Thanks for the link. It's really a nice interpretation about the article by Eklund et al. in PNAS, especially for those like me who is not an expert in statistics. Here I have two more questions.
First, before the publication of that PNAS article, I have just finished writing a manuscript, in which we used a cluster-defining threshold (CDT) of 0.005 and 3dClustSim (0.005 seems wildly used in 3dClustSim) to calculate the threshold, which is 130 voxels.
From your link and the PNAS paper, I understand that the p=0.01 and p=0.001 CDTs’ FWE with 3dClustSim are about 27% and 9%, respectively." My experiment is a 2(A and B)x2(X and Y) design. In other words, the regressors of interest contain AX, AY, BX, BY. We
are interested in contrasts "(AX>AY)," "(BX>BY)," and "(AX>AY)>(BX>BY)," particularly the last one. Suppose "(AX>AY)" yields activation in brain regions Q and S, and "(AX>AY)>(BX>BY)" yields S and T. For each of the 3 contrasts, since we use a CDT of 0.005,
its FWE with 3dClustSim should be about, say, 20%. If I perform a conjunction analysis of "(AX>AY)" and "(AX>AY)>(BX>BY)", i.e., to search for the overlap by directly using their group statistical map thresholded at 0.005 with k=130, and this conjunction analysis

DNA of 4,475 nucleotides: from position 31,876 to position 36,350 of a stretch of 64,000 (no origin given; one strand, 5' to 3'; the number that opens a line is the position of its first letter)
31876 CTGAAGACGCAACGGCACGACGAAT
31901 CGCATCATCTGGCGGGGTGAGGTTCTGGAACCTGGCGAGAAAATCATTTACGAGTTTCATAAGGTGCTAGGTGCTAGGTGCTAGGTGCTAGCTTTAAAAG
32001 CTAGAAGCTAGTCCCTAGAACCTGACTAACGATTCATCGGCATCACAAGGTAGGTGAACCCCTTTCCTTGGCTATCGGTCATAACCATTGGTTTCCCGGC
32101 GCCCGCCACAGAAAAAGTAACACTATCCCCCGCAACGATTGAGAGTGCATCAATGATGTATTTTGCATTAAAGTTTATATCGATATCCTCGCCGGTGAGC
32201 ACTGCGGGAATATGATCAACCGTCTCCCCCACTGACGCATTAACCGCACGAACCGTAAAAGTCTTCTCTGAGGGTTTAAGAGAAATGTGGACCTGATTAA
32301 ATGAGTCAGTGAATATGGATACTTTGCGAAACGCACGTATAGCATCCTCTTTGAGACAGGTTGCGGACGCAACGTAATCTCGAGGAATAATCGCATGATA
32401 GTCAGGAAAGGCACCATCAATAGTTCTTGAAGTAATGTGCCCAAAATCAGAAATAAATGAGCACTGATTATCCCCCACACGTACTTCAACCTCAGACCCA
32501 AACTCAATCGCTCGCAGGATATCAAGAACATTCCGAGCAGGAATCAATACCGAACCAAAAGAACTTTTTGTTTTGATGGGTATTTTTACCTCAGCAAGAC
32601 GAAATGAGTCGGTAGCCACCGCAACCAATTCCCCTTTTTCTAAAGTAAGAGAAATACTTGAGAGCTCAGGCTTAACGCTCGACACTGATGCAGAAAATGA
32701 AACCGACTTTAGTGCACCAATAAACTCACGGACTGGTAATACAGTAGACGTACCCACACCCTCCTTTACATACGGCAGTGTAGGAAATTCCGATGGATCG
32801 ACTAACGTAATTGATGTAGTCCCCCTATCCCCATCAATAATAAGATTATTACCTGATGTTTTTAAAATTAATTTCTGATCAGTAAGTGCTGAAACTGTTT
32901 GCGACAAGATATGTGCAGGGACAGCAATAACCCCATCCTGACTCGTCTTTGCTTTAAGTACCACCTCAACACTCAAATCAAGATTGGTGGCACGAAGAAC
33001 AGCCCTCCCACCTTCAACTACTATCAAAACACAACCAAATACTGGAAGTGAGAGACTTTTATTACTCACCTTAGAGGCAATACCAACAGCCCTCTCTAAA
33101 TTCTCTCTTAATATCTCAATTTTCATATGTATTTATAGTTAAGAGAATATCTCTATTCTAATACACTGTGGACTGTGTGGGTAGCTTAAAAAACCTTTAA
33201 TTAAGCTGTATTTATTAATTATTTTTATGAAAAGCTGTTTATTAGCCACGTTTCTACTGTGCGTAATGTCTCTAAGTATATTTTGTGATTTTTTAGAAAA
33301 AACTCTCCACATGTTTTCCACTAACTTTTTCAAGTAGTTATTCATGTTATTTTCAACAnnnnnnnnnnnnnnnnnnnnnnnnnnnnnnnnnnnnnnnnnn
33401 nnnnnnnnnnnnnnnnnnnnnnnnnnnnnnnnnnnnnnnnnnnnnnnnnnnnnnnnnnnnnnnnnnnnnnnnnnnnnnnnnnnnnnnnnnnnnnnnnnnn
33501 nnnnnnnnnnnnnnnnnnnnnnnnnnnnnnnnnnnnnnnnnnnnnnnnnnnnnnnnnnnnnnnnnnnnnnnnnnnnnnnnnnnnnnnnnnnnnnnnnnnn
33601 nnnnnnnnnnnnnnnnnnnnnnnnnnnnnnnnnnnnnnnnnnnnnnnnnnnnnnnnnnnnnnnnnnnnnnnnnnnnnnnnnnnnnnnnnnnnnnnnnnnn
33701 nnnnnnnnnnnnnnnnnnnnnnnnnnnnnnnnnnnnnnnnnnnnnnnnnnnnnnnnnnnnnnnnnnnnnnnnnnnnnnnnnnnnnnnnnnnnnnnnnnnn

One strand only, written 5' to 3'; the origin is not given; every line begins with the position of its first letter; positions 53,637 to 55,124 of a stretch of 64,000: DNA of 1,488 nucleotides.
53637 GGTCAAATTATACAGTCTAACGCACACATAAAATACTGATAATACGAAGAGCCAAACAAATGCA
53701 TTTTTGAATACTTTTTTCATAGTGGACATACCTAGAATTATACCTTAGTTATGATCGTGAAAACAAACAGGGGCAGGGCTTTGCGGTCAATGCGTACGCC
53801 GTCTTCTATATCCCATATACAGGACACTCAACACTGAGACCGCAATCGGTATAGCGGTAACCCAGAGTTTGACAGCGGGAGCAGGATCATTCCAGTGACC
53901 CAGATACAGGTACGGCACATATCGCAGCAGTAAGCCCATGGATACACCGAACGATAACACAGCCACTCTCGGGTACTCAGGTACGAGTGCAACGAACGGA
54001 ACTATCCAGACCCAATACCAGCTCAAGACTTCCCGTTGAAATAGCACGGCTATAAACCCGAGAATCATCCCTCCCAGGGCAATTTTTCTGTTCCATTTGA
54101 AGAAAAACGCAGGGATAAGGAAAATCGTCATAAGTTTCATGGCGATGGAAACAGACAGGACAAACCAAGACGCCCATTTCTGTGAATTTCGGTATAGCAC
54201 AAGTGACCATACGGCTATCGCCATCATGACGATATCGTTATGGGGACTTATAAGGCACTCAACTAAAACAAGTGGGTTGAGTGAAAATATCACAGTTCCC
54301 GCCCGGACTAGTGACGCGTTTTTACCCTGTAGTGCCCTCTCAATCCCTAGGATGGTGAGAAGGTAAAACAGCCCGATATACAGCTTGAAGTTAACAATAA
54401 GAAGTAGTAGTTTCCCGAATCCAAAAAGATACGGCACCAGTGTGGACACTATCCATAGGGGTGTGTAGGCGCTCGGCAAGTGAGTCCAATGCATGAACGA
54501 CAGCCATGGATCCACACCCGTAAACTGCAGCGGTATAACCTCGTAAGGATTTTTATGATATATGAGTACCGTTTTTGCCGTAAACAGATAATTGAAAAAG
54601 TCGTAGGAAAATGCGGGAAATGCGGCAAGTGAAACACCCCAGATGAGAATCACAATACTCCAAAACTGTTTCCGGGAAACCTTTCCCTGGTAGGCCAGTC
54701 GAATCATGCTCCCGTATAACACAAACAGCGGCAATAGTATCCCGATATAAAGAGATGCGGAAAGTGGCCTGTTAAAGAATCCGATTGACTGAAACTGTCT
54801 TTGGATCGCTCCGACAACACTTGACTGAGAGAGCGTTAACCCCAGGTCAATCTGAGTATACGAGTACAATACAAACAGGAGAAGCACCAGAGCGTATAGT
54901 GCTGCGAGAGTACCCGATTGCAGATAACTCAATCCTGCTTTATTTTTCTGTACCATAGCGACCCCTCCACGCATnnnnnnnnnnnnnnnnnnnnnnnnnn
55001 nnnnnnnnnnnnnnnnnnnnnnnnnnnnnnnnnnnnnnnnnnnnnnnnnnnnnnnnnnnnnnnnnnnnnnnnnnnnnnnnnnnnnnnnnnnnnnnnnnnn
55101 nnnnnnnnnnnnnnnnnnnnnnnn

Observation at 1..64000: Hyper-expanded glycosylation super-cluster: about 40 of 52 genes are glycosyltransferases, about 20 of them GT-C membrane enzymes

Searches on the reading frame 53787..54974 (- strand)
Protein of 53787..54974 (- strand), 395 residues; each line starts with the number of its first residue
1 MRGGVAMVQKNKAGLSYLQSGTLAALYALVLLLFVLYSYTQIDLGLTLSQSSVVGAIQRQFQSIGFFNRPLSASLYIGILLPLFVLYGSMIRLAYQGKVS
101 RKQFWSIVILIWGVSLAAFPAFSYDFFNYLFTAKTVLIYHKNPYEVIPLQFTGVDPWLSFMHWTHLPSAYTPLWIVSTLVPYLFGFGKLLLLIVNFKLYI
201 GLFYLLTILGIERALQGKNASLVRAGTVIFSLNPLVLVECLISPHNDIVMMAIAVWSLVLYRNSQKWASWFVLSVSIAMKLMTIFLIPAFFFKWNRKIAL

reveals overlap in brain region S, can I say that the error rate was more adequately controlled? The rationale is that the error rate for the identification of region S should be about 20%*20%=4%, which is <0.05.
I'm just wondering whether, for people who already use 0.005 with 3dClustSim and are not willing to re-do all analyses, conjunction analysis could help.
The second question is, since the inflation of FWE rate observed in the PNAS paper is from the simulation of resting-state data, can the conclusions (e.g., we need to stick on a stringent CDT, such as 0.001; voxel-wise thresholding is generally better than
cluster-wise approach) be generalized to task-related fMRI data?
Thanks in advance.